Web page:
Any photos not otherwise credited are from the personal collection of Frank Passic, Albion Historian.
Albion Recorder, June 10, 1978, pp. 1, 3
With the minting this year of the Festival of the Forks $1 trade dollars which will be good as cash until Oct. 31, it should be remembered that there was a time when such “money” was used in Albion as a necessity to meet a crisis situation.
Forty-five years ago the nation was in the midst of a depression. President Franklin Roosevelt had declared a “bank holiday,” and many businesses were caught without sufficient cash to carry on normal commercial transactions. Such was the case in Albion as the Albion Commercial & Savings Bank (now City Bank & Trust Co.) closed its doors for several months starting in March, 1933. Local merchants were concerned with the low retail business in Albion as cash was in short supply. Information from the Albion Recorder and the official City Council proceedings from 1933 reveal a cooperative scheme was devised to help relieve the situation.
A committee of members of the Albion Business & Professional Men’s Association polled local merchants about their cooperation in the issuance of scrip. Scrip is paper currency, usually of denominations less than $1, issued as substitutes for cash by private organizations and, during the 1930s, by city governments. The philosophy was that scrip, as a substitute for cash, would increase business in Albion.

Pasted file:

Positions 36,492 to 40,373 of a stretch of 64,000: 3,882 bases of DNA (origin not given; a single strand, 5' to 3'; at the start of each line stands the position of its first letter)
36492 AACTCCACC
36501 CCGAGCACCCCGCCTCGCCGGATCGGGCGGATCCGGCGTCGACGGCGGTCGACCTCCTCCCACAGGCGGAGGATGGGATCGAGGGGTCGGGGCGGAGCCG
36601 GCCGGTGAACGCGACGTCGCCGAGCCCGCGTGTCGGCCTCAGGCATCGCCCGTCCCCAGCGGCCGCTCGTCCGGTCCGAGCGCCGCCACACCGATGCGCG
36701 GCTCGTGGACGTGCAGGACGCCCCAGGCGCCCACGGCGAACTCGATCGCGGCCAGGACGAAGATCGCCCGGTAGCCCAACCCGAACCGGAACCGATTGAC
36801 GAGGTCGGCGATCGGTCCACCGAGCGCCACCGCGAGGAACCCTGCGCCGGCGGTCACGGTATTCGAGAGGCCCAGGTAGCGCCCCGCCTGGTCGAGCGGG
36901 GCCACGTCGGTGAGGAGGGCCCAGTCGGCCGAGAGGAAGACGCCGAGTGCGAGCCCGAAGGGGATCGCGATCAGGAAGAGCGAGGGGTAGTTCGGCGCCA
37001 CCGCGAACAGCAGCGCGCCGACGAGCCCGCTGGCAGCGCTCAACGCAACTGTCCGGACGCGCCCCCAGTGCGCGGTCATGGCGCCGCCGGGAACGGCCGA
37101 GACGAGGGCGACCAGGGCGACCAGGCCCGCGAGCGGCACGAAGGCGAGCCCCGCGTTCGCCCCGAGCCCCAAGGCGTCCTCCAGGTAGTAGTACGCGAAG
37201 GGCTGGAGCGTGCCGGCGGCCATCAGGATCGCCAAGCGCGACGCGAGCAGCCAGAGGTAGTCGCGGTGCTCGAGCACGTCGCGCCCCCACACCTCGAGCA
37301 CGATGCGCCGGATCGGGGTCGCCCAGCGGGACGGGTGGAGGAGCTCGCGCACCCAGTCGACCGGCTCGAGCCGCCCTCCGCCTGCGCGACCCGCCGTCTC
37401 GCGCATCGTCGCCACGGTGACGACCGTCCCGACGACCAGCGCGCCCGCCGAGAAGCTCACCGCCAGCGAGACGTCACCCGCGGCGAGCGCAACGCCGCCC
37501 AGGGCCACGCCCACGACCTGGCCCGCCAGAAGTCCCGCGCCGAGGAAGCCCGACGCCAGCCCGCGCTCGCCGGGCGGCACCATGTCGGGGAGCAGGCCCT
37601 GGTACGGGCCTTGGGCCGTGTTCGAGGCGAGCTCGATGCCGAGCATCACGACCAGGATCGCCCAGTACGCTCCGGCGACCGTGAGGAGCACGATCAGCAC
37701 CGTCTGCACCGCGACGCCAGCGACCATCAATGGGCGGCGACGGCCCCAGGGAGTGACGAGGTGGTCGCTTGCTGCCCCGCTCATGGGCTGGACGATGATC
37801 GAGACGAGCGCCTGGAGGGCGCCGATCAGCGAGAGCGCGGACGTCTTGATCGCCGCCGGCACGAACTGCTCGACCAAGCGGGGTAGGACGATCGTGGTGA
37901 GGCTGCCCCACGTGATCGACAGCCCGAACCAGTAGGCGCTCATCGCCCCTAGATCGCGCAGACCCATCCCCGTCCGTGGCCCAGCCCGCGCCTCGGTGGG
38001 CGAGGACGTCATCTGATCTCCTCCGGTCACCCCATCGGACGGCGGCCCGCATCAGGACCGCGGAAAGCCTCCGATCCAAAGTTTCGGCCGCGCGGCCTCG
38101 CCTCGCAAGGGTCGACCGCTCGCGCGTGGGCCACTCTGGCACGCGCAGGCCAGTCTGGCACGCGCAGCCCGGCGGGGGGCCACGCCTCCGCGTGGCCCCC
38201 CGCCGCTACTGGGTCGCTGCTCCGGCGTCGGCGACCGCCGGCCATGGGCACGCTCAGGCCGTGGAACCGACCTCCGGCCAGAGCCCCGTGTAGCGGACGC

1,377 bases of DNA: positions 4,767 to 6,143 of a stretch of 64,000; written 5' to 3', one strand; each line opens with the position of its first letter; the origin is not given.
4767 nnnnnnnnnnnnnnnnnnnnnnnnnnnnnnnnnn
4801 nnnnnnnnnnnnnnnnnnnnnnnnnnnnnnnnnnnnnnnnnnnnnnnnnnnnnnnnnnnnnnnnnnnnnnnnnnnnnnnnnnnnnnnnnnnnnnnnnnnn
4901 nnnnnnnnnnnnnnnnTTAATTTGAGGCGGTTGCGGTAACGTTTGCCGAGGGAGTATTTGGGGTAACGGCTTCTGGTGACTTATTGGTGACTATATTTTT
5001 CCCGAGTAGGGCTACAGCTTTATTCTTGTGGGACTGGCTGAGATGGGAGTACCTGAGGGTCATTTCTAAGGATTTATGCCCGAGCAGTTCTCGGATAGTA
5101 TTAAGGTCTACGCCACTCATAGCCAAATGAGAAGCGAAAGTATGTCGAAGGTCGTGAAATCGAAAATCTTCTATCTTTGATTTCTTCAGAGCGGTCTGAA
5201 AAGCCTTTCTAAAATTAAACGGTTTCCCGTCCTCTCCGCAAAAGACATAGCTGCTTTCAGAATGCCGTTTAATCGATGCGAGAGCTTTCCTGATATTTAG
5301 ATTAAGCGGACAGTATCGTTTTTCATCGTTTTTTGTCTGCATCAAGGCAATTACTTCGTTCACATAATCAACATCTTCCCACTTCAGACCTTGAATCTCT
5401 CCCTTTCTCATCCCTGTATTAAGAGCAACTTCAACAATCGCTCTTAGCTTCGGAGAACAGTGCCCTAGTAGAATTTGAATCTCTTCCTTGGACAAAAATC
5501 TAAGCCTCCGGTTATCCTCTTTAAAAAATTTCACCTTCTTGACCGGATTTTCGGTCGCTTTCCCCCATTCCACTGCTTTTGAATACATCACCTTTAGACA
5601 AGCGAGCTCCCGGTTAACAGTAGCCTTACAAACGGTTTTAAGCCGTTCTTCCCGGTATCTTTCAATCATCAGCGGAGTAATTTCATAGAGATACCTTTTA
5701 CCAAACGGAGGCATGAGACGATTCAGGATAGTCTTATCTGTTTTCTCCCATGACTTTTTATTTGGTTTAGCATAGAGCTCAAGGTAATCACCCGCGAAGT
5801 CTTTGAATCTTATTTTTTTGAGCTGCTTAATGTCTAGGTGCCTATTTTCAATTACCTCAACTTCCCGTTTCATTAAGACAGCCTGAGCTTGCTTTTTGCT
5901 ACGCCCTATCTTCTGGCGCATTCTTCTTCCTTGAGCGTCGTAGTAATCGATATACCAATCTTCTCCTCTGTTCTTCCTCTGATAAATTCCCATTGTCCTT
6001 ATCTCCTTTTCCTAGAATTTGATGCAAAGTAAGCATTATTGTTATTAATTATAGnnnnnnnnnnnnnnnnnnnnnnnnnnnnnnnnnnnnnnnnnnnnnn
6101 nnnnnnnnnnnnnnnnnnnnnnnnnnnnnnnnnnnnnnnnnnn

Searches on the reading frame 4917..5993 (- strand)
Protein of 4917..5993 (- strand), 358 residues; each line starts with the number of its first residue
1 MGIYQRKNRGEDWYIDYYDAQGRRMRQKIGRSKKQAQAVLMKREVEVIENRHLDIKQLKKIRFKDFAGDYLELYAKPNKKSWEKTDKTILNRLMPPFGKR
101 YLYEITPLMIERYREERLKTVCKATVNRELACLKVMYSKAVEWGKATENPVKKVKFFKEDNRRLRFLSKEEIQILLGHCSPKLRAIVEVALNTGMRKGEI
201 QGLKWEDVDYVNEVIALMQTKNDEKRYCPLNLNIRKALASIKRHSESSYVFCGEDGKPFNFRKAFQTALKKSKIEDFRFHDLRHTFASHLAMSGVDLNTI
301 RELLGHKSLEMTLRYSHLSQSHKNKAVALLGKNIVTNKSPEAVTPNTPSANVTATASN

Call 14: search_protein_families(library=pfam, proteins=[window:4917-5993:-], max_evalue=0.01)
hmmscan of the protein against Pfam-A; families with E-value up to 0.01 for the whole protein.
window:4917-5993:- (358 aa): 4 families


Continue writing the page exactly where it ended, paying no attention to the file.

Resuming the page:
A petition was circulated an signatures from businessmen in the community were obtained. The petition, presented to Albion Mayor Norman H. Wiener on March 16, asked that the city issue $300 in stamped scrip which would be circulated by means of the city payroll.
It was proposed that the scrip be issued in the denominations of 50 cents, and $1.00. The plan called for placing dated stamps on the reverse at the time of each transaction, so at maturity, the scrip would contain 52 stamps. Two-cent stamps were to be used for the $1 scrip, and 1-cent stamps for the 50¢ scrip. The maturity date would be 6 months from the time of issuance, and $1 in scrip would ibe issued by the city for every $9 in actual money given in wages. After the scrip was filled with stamps, City Clerk Paul P. Nagle would then pay the 50 cents or $1 in cash to the bearer.